Figure 6: Dual inhibition of HIV-1 infection mediated by aptamer-siRNA chimeras. Both anti-gp120 aptamer and aptamer-siRNA chimeras neutralized HIV-1 infection in (A) CEM cells (IIIB strain) and (B) human PBMCs (BaL strain) culture, respectively. Data represent the average of triplicate measurements of p24. The chimeras showed stronger inhibition than aptamer alone indicating that (C, D) the siRNA delivered by the aptamers down-regulated tat/rev gene expression in the PBMCs. Data represent the average of three replicates.
Aptamers are in vitro evolved nucleic acids that assume specific and stable three-dimensional shapes, thereby providing highly specific, tight binding to targeted molecules8. The low nanomolar binding affinity and exquisite specificity of aptamers to their targets make them versatile tools for diagnostics, in vivo imaging, and therapeutics9. With the advent of aptamer technology for targeted siRNA delivery it is now feasible to use the aptamer binding function for receptor mediated endocytosis of siRNAs10-12. Aptamers raised against membrane receptors have emerged as promising delivery vehicles to target a distinct disease or tissue in a cell-type-specific manner13, which can enhance the therapeutic efficacy as well as reduce the unwanted toxic side effects of drugs.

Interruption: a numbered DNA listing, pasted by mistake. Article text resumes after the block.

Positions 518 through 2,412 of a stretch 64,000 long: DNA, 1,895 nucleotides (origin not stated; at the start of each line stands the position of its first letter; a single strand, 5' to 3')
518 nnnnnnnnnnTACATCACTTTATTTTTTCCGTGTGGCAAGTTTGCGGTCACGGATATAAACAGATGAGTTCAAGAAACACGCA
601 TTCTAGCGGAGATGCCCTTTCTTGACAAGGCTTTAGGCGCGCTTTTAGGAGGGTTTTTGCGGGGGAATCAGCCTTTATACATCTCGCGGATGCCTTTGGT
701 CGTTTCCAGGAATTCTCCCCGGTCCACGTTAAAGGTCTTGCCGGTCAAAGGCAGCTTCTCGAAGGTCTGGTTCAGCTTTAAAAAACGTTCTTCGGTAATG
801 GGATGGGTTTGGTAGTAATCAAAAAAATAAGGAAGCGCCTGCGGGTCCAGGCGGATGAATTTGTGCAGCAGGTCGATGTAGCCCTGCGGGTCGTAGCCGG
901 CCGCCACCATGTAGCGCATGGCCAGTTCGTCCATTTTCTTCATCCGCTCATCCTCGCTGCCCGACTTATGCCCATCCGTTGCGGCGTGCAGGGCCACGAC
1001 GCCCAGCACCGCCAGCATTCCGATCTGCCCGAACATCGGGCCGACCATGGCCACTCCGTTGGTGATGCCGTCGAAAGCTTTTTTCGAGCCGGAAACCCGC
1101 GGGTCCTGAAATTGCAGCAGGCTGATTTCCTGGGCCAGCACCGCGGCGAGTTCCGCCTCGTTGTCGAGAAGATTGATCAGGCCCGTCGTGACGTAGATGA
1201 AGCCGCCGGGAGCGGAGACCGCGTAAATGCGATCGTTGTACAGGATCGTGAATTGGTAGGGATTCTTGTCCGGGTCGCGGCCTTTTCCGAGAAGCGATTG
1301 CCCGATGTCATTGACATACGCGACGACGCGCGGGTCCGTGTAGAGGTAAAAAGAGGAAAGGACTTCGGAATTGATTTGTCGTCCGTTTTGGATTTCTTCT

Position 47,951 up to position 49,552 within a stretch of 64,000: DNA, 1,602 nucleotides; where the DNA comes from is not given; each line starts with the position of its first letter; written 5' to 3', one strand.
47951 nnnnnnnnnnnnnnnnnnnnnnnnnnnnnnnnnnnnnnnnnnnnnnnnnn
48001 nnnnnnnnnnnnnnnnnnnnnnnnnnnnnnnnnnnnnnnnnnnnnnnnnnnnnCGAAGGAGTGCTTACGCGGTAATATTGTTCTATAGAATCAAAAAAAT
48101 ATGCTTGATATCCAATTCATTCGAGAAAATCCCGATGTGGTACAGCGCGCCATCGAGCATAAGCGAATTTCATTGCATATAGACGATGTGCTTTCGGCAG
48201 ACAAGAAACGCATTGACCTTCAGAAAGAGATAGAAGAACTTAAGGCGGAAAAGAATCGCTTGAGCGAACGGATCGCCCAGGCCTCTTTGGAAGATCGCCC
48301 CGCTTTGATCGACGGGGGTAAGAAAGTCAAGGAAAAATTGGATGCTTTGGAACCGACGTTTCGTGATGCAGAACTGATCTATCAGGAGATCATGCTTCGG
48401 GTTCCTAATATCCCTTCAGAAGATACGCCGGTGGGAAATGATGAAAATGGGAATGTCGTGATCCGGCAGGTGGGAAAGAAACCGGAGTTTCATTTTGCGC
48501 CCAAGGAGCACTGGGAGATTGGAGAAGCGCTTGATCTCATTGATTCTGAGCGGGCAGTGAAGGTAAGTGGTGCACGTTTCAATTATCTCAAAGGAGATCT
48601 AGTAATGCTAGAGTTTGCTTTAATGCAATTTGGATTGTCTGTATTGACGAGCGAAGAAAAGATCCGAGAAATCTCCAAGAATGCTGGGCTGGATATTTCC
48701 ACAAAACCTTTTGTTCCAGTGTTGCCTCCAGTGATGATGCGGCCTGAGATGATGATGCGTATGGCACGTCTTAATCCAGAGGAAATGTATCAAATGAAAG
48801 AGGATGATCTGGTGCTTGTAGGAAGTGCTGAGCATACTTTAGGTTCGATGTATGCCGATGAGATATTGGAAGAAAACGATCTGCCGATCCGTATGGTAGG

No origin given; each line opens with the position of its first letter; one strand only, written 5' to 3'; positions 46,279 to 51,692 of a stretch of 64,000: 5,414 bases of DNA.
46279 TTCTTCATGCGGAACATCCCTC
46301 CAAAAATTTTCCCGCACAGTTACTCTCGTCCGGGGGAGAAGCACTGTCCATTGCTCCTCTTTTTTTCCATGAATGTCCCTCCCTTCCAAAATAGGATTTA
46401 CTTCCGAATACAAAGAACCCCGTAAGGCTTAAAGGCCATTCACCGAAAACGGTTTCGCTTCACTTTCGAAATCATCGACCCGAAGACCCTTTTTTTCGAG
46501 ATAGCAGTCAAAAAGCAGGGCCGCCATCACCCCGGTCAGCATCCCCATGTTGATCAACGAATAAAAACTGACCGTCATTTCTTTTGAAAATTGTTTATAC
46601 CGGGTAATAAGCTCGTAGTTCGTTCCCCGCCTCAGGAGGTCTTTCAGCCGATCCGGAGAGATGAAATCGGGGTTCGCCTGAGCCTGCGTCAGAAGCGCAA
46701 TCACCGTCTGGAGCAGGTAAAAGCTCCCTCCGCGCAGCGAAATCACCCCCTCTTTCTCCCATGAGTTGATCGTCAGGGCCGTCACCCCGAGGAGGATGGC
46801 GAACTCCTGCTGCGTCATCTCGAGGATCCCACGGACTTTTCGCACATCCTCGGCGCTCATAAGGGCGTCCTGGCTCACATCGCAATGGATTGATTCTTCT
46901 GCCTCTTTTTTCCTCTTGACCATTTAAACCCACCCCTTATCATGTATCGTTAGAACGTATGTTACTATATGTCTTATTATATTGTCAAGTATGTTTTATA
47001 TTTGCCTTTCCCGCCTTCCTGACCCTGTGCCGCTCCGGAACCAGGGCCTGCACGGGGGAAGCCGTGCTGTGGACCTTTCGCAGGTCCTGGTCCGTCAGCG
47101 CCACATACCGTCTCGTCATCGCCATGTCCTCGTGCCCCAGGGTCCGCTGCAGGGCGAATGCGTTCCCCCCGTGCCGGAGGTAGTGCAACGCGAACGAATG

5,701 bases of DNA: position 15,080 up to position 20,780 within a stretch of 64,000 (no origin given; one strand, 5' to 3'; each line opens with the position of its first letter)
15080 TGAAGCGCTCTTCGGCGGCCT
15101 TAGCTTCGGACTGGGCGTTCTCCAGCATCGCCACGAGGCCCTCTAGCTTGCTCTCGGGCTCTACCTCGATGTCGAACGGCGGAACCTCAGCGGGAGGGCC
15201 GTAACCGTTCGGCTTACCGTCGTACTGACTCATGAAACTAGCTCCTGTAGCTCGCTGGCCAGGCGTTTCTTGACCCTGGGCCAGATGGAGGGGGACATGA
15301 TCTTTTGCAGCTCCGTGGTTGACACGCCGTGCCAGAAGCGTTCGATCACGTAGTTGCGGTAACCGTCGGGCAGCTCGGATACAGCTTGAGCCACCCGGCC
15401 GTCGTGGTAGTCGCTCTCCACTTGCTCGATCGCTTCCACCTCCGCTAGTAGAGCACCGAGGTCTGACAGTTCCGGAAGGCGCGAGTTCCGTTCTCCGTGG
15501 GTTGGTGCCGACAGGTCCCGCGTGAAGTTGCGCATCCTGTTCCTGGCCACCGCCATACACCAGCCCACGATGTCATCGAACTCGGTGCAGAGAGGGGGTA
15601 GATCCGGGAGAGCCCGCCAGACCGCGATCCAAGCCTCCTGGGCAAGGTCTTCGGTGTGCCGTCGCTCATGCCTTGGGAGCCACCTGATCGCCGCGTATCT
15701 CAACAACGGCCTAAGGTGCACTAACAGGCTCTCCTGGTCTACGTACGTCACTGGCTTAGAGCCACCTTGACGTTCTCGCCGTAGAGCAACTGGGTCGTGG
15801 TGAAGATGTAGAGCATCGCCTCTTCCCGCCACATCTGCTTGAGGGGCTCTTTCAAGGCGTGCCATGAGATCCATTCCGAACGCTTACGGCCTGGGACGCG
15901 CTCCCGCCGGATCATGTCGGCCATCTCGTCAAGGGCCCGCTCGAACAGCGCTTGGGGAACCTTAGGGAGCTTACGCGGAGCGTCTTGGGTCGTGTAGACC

So far, an increasing number of aptamers that target a specific cell type or subpopulation of malignant cells have been successfully isolated and characterized through either traditional purified membrane protein-based SELEX or intact cell-based SELEX processes. Efficient generation of new aptamers as cell-specific homing agents still poses a key challenge when performing selection with recombinant proteins due to unavailability of the desired receptor species, labile native and problematic biochemical or physical properties. Therefore, cell-based SELEX provides an alternative for the generation of aptamers that can bind specifically to a particular target cell population. However, it was noticed that dead cells always incur non-specific binding to nucleic acids, therefore causing Cell-SELEX failure. Moreover, in contrast with the traditional purified protein-based SELEX, the complexity and diversity of the cells surface also increase the difficulties for Cell-SELEX procedure. Thus far, most of the cell-specific aptamers for targeted delivery have been evolved by using the purified protein-based SELEX method.